5 Creative Practices to Combat Ad Fatigue

Lindsey Pizula

By: Lindsey Pizula

Senior Strategist


With user engagement at an all time high across social platforms, people have higher exposure to your social ads. It is true that more exposure increases brand recognition and favorability but if the ad is not resonating with the audience or the audience has been overexposed to the ad it will lead to a poor user experience for customers and drive costs up. Based on our research, campaigns that adhere to creative best practices and implement strategic creative rotation plans on average see results that are 2X more efficient than campaigns that do not follow these best practices. Below we outline the top 5 Creative Best Practices to consider when trying to avoid creative fatigue, creative rotation strategies to consider and finally we highlight our purpose built Creative Fatigue Dashboard that our teams leverage to help clients predict when creative fatigue is likely to occur and how brands can avoid it altogether.

Top 5 Creative Best Practices

1) Consider diversifying ad types and testing different narratives to convey your message.

2) Test a sequential marketing message. Even if the campaign goal is direct-response, sequential messaging will improve the metrics most valuable to your brand.

3) Adjust messaging depending on what the target audience already knows about your brand. If your brand is well recognized, focus more on purchase intent and conversion.

4) Every ad’s creative should clearly showcase the product, the key details of the brand and a prominent call-to-action.

5) Limit the number of posts live at the same time (this can lead to expedited fatigue.) Unified recommends limiting  active creatives to 3-5 per campaign.

Unified’s Creative Fatigue Dashboard

In addition to establishing a strong creative rotation and following creative best practices, Unified’s Creative Fatigue Dashboard is a power tool that can be used to improve your rotation strategy by identifying current and potential creative fatigue for live ads and can also help advertisers anticipate and plan for future campaign success. Our team of experts use the tool to improve campaign performance for clients and tailor future recommendations.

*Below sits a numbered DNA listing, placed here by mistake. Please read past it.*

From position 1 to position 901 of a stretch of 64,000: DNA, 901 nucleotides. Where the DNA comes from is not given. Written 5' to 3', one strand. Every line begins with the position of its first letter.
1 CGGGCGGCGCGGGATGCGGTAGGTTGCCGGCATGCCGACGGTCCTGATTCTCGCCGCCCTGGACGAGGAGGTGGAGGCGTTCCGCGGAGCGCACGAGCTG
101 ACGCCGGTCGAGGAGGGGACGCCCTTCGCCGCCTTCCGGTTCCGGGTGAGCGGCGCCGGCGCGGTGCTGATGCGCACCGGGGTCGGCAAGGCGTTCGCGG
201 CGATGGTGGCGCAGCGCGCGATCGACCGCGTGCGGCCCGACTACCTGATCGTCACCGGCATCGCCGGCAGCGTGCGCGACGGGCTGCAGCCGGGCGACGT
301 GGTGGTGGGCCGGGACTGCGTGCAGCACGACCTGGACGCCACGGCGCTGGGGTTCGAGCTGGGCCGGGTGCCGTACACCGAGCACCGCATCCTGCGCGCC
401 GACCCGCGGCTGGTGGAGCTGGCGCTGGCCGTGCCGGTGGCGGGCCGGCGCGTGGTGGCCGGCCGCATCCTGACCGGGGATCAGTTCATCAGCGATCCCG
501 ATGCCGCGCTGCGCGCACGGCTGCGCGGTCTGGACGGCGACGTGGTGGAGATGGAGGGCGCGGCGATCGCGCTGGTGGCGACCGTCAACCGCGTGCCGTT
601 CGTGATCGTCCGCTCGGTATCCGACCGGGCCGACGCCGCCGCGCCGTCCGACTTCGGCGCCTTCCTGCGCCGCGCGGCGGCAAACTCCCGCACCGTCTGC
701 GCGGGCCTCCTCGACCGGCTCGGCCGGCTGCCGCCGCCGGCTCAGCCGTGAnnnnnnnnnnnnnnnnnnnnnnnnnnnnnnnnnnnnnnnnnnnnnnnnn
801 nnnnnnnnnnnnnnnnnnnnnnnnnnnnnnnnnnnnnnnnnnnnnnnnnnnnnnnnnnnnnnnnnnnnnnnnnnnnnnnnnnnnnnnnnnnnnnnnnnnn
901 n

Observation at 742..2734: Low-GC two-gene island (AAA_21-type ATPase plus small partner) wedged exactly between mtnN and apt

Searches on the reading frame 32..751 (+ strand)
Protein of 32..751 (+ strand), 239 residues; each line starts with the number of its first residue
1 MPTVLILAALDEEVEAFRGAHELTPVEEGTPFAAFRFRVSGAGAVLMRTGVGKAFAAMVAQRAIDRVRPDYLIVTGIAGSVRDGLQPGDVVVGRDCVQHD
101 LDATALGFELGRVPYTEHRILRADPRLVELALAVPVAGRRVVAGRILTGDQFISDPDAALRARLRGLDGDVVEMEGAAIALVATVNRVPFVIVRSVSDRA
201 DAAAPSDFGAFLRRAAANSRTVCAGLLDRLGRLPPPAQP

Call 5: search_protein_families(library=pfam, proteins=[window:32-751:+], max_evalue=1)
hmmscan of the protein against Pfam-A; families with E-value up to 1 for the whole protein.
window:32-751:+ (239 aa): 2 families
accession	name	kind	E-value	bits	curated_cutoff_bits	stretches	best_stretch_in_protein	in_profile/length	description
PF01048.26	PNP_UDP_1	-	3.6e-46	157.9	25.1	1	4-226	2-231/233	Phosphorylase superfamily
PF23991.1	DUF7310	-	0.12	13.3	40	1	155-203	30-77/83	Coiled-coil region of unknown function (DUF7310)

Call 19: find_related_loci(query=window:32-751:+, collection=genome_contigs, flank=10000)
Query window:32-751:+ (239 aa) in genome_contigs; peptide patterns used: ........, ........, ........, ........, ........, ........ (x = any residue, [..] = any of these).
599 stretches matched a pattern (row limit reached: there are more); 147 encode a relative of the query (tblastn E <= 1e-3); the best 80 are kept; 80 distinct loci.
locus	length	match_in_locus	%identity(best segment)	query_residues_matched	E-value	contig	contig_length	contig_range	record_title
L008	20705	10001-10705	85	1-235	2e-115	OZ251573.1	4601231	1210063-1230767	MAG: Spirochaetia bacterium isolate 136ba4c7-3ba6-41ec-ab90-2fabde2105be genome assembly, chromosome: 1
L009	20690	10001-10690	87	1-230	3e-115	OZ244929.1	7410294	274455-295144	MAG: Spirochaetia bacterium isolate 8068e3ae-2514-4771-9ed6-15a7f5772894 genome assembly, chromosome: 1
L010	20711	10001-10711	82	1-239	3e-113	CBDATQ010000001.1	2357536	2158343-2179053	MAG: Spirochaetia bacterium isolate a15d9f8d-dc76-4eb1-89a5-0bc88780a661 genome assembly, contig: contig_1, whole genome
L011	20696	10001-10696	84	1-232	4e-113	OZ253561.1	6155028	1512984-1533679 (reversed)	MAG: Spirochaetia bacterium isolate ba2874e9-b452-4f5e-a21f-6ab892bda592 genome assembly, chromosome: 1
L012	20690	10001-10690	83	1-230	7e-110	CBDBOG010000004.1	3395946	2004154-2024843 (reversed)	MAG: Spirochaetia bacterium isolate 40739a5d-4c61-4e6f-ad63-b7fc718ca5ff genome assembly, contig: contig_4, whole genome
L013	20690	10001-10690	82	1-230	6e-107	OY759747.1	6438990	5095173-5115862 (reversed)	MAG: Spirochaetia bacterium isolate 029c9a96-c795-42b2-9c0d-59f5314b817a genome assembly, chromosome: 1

Two Main Problems Solved by the Fatigue Dashboard:

  1. Identifying current fatigued ads that should be replaced.
  2. Identifying the optimal creative flighting and recommendations for campaigns.

At a quick glance, Unified’s tool will tell advertisers:

  • Current spend on an ad
  • Fatigue Prediction Day
  • Days Fatigued
  • Potential Impact if not addressed (i.e. “14% higher CPC while fatigued”)

Average Days to Fatigue tells you how many days your ads run before they start fatiguing. This provides a good indicator of how long to flight creative.

Average CPX Change tells you on average how much CPX increases for your fatigued ads. This allows you to quantify just how costly creative fatigue has been for you.

Establishing a Creative Rotation Strategy

After locking in the quality of the creative, there are specific media factors to consider that can help guide advertisers as they build creative refresh strategies. These factors include:

Audience Size. An optimal audience size will be based on your budget. Generally speaking however, if the audience size is small (<1,000,000 people) over a flight longer than 7-10 days a creative rotation is recommended half-way through the flight, or once a week depending on the overall campaign length and budget.

Flight Length. For shorter flights (<7-10 days) a campaign may be able to maintain performance without a creative refresh. Ultimately this too will come down to the audience size and budget. Smaller audiences with larger budgets (> $100,000) and shorter flights will achieve larger frequencies which will increase the chance for creative fatigue. Conversely, larger audiences with smaller budgets (< $100,000) paired with shorter flights will achieve lower frequencies, resulting in a decreased chance for creative fatigue.

Budget. The classification of large versus small budgets is contingent on the overall audience size and flight length. Longer flights and larger audiences require more budget while shorter flights and smaller audiences require less budget. Generally speaking, the larger the budget, the more creative refreshes required to maintain performance throughout the campaign.




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